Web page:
Aitox has all of the basic amenities, like a shop, a temple for performing various services, guilds for putting together parties and getting quests, and an inn for resting. Outside of the town there are two dungeons. The Dungeon of Trials is made up of five floors and it is where all starting players should go while veterans should move on to Shiin's Dungeon in order to progress with the anemic storyline, fight through ten floors of wall-to-wall evil, and hopefully find some awesome gear. Aside from a currently available expansion that adds another five floors to the Trials dungeon, this is the entirety of the game. There is apparently an overly excessive amount of DLC available for the Japanese version of the game, but time will tell if we ever see any of it. Regardless, the game is of decent length on its own and I can't complain value-wise.
Nearly every aspect of the game is determined by RNG. Level-ups can be attained through experience or via tithing over at the temple. At first you might want to monitor your level-ups so that you attain a good amount of hit-points and don't lose any stats. Yes, for some bizarre reason you can actually become weaker in some ways due to a level-up. Don't worry too much, because stat-points, hit-points, and even the level-ups will lose their importance by the end of the game. When all is said and done, your equipment is what determines your survival in battle.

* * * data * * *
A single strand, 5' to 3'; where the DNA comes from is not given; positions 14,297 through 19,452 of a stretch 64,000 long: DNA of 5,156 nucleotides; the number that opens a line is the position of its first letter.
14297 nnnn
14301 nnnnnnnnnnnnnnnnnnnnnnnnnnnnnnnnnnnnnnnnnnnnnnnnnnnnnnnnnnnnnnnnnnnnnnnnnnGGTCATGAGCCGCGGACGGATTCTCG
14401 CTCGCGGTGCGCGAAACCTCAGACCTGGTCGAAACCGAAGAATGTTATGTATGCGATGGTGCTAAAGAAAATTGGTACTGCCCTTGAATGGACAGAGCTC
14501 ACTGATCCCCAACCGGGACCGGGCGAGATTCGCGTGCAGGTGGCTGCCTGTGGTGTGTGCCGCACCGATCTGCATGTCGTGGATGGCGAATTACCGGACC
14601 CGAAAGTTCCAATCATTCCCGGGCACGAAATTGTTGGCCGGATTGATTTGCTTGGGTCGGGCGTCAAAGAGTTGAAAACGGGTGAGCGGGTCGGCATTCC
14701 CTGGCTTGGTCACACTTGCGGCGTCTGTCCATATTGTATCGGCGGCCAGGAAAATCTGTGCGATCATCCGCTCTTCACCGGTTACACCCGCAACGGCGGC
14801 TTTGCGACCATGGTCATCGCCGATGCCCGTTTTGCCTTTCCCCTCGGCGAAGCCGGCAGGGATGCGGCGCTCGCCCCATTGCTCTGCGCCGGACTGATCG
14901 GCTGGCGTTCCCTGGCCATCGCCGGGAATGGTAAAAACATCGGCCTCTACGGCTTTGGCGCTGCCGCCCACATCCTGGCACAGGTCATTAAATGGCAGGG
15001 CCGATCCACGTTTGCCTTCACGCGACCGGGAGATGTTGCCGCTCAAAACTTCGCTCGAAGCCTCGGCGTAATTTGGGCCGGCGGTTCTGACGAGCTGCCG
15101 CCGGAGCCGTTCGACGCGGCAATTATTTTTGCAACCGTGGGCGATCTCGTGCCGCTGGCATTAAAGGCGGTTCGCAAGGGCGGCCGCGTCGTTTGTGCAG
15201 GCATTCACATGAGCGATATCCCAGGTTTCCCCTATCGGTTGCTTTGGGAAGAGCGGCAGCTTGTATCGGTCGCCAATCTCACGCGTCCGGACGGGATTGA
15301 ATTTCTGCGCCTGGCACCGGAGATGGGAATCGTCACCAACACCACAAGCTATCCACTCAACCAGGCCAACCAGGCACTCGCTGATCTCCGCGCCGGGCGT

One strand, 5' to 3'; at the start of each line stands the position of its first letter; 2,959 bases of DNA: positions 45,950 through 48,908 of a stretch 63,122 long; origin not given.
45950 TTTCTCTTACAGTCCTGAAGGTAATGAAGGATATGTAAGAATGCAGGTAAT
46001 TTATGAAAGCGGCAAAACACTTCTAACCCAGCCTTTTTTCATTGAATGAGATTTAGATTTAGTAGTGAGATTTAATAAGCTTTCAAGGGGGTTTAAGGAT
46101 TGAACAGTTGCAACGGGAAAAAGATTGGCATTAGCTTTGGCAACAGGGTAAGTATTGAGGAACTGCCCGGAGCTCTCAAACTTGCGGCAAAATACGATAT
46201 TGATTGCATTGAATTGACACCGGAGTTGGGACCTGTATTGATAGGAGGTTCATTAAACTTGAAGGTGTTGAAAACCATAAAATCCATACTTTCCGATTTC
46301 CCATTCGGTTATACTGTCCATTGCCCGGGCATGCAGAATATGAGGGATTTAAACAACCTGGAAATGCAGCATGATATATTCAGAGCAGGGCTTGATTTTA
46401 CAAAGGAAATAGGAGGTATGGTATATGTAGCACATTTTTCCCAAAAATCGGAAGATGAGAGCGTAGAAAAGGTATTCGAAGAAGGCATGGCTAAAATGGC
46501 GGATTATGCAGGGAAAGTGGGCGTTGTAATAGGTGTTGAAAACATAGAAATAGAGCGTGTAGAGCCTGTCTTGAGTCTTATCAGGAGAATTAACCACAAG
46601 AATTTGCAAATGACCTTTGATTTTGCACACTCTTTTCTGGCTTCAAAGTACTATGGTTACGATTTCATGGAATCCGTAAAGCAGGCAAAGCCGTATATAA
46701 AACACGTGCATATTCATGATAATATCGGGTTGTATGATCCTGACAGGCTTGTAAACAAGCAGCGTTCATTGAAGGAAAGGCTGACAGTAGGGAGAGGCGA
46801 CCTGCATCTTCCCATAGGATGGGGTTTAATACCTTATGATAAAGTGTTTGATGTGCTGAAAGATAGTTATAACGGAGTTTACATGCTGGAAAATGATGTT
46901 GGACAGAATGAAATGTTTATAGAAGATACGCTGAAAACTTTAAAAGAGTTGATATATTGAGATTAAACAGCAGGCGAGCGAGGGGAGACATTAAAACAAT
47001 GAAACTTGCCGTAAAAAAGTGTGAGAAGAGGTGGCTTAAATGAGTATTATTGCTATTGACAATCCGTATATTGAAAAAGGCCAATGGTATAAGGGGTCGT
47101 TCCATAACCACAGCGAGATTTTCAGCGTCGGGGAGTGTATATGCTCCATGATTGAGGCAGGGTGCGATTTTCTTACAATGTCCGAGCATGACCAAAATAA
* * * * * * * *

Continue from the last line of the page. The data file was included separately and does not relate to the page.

It is around this point that you should start to become more intimate with RNG. In the dungeons she determines the monsters you face, who gets the first strike, and any rewards from winning the battle. She's the overbearing type, I'm afraid to say, because the more you'll try to ignore her, the more she'll weed her way into every little aspect of your adventure. Without her on your side you won't be able to finish the quests that require certain random drops from enemies, and by the end of the game you might find yourself overwhelmed if she hasn't given you the tools you need to kill monsters before they can obliterate you. Considering how random her behavior is, it also isn't shocking to expect that she just might create an encounter that gets the first turn and completely smokes your party before you have a chance to act.
You might find it odd that I haven't said a thing about the dungeons in this game. Labyrinth of Lost Souls is a dungeon crawler so what's the deal? Well . . . the dungeons in this game just aren't any good. They remind me of the earliest games in the genre because there are a lot of dead ends and an abundance of empty rooms without as much as a treasure chest to open. Where this game sets itself apart from the pack is that its dungeons don't have much of anything in the way of flavor, text, or puzzles. Aside from a couple instances early on, you won't find notes from dead adventurers, scribbled notes on the walls, or anything at all that could help give this game a bit of atmosphere. The closest this game gets to a puzzle involves throwing switches to open doors, though I guess going back to previous floors to find certain important NPCs could be considered a puzzle of the incredibly obtuse sort. I recommend a guide if only to save time and patience.